Eventually it was time for us to head home, for my young son James and me. But the idea of heading straight home just did not appeal to me, at all. It seemed like there was more adventure to be had out on the road, more time to kill before getting back to work, more valuable one-on-one time with James (or Jamie as we called him then).
So I got out the road atlas and planned an alternate route that would take us through the mountains of western Virginia, heading southwest towards Knoxville, Tennessee, where we would get a motel room and spend the night. Then back home to Chicago.
Interstate 81 goes through the mountains of western Virginia, tracing a line roughly parallel to and maybe 40 miles east of the diagonal northwestern border. It’s a nice drive, with few cars. Relaxing. And most importantly, it has a very funny sign on it, announcing the name of a road passing underneath: “Butt Hollow Road”.
Yep. Butt Hollow Road. This is a name that, unsurprisingly, makes four-year-old boys laugh hysterically for hours.
I’m not exaggerating. We drove for at least an hour or two after seeing that sign where he could barely contain himself he was laughing so long and so hard. And I couldn’t stop laughing either, mostly because of him and his spasms of laughter. Just when I thought he was done, up it started again. I’ve never in my life heard anybody laugh for so long about one thing.
To this day, we still laugh about Butt Hollow Road, and it is one of his most prominent memories growing up.
Did I realize, when we left for this trip, that it would provide a memory that we can both share and that I can hold onto forever, even when I need a drool cup? No, no I did not.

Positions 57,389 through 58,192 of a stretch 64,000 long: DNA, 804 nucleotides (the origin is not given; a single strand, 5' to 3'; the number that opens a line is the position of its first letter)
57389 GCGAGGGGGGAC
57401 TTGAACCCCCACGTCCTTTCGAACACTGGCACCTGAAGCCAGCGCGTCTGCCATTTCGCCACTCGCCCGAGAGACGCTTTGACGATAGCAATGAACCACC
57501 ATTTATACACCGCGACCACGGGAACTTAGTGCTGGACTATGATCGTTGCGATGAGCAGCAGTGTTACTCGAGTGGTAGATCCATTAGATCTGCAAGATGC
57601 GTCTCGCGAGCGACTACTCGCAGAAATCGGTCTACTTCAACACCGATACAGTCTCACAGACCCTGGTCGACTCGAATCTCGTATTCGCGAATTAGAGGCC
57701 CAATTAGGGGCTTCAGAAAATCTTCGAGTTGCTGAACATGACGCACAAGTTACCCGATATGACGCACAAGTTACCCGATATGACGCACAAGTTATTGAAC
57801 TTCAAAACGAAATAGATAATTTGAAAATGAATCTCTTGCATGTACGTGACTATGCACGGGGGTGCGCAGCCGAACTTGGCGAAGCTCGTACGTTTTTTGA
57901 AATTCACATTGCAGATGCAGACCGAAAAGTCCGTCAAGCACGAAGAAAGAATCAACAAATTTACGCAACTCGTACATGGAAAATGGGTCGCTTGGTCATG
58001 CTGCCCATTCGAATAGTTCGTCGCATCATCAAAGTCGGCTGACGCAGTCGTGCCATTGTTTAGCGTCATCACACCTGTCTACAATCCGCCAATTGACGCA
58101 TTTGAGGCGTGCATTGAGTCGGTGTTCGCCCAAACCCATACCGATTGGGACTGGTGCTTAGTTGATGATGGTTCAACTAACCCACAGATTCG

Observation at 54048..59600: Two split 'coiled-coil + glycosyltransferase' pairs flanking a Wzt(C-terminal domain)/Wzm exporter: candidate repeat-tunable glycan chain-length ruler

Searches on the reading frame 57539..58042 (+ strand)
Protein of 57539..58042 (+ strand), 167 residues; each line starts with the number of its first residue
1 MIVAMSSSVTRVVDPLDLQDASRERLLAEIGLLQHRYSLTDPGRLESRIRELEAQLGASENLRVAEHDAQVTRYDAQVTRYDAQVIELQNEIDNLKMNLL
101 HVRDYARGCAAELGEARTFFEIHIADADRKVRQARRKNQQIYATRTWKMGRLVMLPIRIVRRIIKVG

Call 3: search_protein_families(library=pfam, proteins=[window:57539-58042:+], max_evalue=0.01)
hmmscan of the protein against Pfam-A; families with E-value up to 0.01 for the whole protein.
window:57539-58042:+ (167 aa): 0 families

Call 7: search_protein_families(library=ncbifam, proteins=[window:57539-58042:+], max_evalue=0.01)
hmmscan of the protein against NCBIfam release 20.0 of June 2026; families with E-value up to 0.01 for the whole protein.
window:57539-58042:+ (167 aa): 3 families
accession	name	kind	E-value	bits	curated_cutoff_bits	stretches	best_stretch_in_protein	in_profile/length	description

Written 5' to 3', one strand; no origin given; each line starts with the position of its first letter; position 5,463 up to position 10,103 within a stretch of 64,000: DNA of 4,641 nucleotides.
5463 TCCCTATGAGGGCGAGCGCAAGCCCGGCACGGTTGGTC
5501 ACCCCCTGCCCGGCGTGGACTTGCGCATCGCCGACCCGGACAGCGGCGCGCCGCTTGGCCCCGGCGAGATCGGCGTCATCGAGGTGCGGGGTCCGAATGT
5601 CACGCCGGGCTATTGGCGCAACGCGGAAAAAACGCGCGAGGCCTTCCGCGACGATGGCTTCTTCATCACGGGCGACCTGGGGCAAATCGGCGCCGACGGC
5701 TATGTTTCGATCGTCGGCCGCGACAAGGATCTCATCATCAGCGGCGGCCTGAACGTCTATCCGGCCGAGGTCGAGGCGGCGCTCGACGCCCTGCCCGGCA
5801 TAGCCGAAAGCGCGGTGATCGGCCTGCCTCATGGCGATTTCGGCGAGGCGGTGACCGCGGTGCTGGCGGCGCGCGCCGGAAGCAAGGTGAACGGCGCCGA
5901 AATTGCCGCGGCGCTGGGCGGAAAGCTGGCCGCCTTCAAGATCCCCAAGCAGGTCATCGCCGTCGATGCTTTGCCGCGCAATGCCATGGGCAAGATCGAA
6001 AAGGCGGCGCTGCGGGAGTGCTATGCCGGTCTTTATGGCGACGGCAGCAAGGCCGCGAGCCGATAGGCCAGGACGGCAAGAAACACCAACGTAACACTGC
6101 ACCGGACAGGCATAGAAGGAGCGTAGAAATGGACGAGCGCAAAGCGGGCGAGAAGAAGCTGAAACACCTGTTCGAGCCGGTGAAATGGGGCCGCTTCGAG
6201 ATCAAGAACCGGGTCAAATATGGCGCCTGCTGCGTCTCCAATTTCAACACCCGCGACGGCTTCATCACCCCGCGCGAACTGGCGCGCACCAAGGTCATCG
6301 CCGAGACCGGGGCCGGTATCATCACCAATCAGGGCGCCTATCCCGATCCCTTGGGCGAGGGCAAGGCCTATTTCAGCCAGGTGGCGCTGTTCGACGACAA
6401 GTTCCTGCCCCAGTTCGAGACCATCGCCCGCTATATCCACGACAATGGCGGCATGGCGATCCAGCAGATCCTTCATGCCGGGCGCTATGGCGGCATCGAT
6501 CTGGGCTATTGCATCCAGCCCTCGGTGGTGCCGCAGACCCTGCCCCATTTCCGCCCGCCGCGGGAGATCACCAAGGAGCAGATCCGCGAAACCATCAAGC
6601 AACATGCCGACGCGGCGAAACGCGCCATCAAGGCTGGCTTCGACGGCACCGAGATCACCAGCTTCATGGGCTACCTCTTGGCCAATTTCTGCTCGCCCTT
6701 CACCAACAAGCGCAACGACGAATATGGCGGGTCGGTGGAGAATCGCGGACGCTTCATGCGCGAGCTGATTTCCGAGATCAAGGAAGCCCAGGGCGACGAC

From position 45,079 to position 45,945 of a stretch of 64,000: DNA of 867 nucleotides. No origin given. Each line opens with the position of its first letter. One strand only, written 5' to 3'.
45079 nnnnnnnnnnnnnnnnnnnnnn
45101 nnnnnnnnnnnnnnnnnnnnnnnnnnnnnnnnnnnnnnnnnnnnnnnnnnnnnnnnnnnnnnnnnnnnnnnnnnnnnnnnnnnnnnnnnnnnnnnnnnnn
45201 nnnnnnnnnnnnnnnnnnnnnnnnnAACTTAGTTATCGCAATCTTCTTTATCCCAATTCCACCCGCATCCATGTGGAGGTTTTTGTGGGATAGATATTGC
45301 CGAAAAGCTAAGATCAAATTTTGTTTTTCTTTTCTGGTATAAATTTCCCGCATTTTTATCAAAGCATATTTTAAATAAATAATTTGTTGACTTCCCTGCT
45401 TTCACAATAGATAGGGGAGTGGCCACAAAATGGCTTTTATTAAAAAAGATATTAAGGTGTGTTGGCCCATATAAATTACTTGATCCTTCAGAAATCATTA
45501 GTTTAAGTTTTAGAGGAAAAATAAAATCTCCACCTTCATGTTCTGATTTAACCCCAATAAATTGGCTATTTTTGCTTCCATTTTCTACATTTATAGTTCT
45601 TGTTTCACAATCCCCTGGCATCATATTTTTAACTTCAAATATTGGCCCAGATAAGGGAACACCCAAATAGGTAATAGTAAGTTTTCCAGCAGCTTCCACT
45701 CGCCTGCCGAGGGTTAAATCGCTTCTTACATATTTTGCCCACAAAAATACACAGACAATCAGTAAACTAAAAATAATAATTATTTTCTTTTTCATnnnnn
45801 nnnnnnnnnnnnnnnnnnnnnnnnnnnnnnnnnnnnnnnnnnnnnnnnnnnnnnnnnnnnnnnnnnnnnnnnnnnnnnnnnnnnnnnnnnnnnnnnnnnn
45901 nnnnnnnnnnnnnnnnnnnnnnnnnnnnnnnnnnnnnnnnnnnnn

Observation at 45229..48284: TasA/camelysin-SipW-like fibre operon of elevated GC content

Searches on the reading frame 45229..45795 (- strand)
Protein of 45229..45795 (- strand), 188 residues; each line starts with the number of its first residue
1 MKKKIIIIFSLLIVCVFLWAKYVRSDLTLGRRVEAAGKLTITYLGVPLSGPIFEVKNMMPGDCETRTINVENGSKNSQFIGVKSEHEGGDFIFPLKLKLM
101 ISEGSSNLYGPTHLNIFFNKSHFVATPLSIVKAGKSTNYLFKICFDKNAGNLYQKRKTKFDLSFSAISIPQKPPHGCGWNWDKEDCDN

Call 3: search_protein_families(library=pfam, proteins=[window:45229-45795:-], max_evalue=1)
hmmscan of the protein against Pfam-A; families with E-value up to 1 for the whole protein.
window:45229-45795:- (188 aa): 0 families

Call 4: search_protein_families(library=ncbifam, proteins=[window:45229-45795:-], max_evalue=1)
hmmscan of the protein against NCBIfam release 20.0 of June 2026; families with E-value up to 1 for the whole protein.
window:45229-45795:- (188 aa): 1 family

But that’s the beauty of serendipity – it’s unexpected, and because of that, it seems to carry more weight, to have more intrinsic value. Thinking back on my own childhood, I don’t remember much about birthday parties or family events or other planned social gatherings, but I remember the unplanned silliness, the moments of serendipity, really well.
One of my strongest memories is when I was about six years old, sitting at the kitchen table with my friend Cathy Wilson, eating lunch on a Saturday. My mom gave us some Fig Newtons for desert. Suddenly I was compelled to say “watch this”, and then to pick one up, and then to take a little bite out of one corner, and then to put it on the table and drive it around like it was a little truck, making vrrooom! vrrooom! noises. We both laughed like loons. We laughed so hard we could hardly breathe. After we were done, we couldn’t look at each other without breaking into huge grins, and laughing again.
OK, maybe you had to be there. Or maybe you just had to be six years old. Or both, like Cathy and me.
But just remember: Serendipity. It’s awesome, and after my road trip with James, it is forever connected in my head with laughing hysterically in my red truck about Butt Hollow Road.